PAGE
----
And then of course, performance and what you can do are moving targets. Adding one more 'black' level buys you maybe a year. Do you then start shifting the levels down, making an 'ultimate' computer the low end? Why is an 'ultimate' computer low end? That doesn't make any sense. So instead you move the levels up? But then you have confusion in the marketplace, because last years ultimate and this years ultimate are being sold next to each other, and how do I know that the one ultimate computer sucks and this one is decent?

This program is a nightmare waiting to happen which will alienate AMD's few customers.

And then of course, AMD will succumb to pressure from the integrators to rate their products higher than they should (as happens even to a company the size and power of microsoft when they try to create these kinds of programs, so don't think a weak company like AMD can resist). Which renders such a program useless to the consumer, who just can trust that an 'ultimate' computer can really do all the things it is supposed to do, because of all the exceptions. Which means the consumer has to know what is inside the box they are buying, or they get screwed, which is just where we are today.

RE: no one wants basic
By gstrickler on 9/10/2009 2:36:01 PM , Rating: 2
You raise several valid points, in particular, what do you call machines 1-2 years from now that completely blow away the performance of what are currently "Basic"? Do you have Basic '09 this year, Basic '10 next year, etc.? Not entirely a bad idea, but it definitely needs some details added.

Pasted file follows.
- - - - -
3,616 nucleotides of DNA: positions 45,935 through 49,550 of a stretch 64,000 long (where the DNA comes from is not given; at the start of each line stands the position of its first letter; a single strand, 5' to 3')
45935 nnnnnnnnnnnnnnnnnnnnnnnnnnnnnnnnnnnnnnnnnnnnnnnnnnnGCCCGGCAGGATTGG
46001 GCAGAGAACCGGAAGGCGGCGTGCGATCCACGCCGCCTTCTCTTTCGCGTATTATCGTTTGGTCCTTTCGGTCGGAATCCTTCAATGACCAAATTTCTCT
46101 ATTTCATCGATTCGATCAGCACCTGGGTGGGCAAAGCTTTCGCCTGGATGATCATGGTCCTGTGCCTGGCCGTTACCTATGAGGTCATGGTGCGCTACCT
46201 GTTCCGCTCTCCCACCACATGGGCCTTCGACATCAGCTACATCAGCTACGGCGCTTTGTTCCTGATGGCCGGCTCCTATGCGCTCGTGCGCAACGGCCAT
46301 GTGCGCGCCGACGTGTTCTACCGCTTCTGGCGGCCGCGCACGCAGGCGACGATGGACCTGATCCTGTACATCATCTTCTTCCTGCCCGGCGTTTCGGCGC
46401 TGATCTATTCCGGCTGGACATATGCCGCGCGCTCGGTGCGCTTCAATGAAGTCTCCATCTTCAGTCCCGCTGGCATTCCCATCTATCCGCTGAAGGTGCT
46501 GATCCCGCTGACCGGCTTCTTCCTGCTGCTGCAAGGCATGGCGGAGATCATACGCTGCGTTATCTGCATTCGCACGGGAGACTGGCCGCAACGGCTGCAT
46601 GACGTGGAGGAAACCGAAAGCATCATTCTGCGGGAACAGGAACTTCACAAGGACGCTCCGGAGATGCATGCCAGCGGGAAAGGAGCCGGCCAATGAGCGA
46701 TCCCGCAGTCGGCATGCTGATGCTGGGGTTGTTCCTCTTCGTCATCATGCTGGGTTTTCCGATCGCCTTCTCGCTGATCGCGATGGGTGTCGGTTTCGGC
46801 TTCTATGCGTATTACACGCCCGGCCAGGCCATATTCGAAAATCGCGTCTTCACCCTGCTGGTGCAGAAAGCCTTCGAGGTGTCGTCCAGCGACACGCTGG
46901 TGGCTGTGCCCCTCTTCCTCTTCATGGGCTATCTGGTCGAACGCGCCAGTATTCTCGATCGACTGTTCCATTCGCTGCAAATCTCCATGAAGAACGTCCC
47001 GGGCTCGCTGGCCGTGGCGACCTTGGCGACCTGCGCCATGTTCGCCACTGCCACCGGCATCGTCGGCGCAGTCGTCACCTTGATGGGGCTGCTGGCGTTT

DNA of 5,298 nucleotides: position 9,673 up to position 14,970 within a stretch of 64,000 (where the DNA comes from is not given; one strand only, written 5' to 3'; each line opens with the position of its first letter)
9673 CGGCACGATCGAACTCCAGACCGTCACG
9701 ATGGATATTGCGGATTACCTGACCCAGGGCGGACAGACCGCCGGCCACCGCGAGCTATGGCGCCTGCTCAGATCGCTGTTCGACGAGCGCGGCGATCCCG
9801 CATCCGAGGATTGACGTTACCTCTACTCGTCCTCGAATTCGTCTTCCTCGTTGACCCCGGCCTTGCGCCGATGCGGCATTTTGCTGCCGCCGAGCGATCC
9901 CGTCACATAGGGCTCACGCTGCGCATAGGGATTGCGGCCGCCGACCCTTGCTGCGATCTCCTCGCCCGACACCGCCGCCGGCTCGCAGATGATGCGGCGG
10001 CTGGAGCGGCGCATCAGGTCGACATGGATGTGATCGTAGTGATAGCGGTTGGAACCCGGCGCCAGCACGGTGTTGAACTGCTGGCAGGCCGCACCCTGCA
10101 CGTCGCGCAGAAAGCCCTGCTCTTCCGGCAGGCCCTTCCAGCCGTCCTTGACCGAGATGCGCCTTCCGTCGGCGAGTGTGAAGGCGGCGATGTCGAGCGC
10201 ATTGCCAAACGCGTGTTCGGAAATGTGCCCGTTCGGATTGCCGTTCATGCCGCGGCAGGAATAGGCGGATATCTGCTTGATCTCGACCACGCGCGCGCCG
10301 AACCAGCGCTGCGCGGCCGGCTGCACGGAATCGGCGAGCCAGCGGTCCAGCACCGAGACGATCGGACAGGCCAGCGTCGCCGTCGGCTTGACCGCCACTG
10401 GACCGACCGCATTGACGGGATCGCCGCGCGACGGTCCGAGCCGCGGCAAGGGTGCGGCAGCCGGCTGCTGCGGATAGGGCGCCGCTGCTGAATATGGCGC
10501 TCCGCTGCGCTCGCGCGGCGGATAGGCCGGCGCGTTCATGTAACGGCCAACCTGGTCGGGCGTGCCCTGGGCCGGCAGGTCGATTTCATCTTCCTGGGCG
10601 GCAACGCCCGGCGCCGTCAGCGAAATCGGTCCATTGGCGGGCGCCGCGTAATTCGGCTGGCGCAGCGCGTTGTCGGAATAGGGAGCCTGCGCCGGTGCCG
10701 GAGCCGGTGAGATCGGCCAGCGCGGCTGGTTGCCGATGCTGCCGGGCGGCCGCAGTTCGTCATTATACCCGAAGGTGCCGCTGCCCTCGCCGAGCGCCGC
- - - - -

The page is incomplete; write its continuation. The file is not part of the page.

If achieving a given rating requires meeting specific minimum specs for CPU, GPU, HD, and RAM, then this might be successful. A "Basic", "Premium", "Ultimate", or "Black" rating guarantees it's suitable for certain uses, then all the user needs to look at are the amount of storage and the features (size, weight, Wi-Fi, Bluetooth, battery life, etc.) that are important to them.

Of course, the issue then is that Intel based machines won't have the same ratings. So, while it may help select between various AMD powered machines, it doesn't help at all in comparing AMD vs Intel machines and the consumer is still left trying to figure out how to compare specs between AMD and Intel.

Does it require an AMD/ATI GPU or can it meet the requirements using an AMD CPU and an Nvidia GPU? I'm not sure why you would want that right now since ATI currently tops Nvidia in most price/performance categories.

Finally, is any AMD powered machine that can run Win7 automatically given the "Basic" designation? I hope not. Raise the bar from "meets the minimum required to run Win7" to "runs Win7 acceptably for basic tasks including work processing, spreadsheets, email,web browsing, photo viewing (not any real editing), and some level of video playback".

As for Win7 Starter edition, it should be called "Win7 Limited". Win7 Home Premium should simply be "Win7 Home". All you need for Win7 are 4 levels: Limited, Home, Pro, and Ultimate. "Starter" and "Home Premium" just don't convey anything useful. The marketers will try to claim that "Premium" sounds better and that "Limited" sounds worse than "Starter", but lots of software has come in "LE" versions and it hasn't hurt them a bit. "Premium" also implies you're paying extra, so it's not necessarily a benefit from a marketing perspective.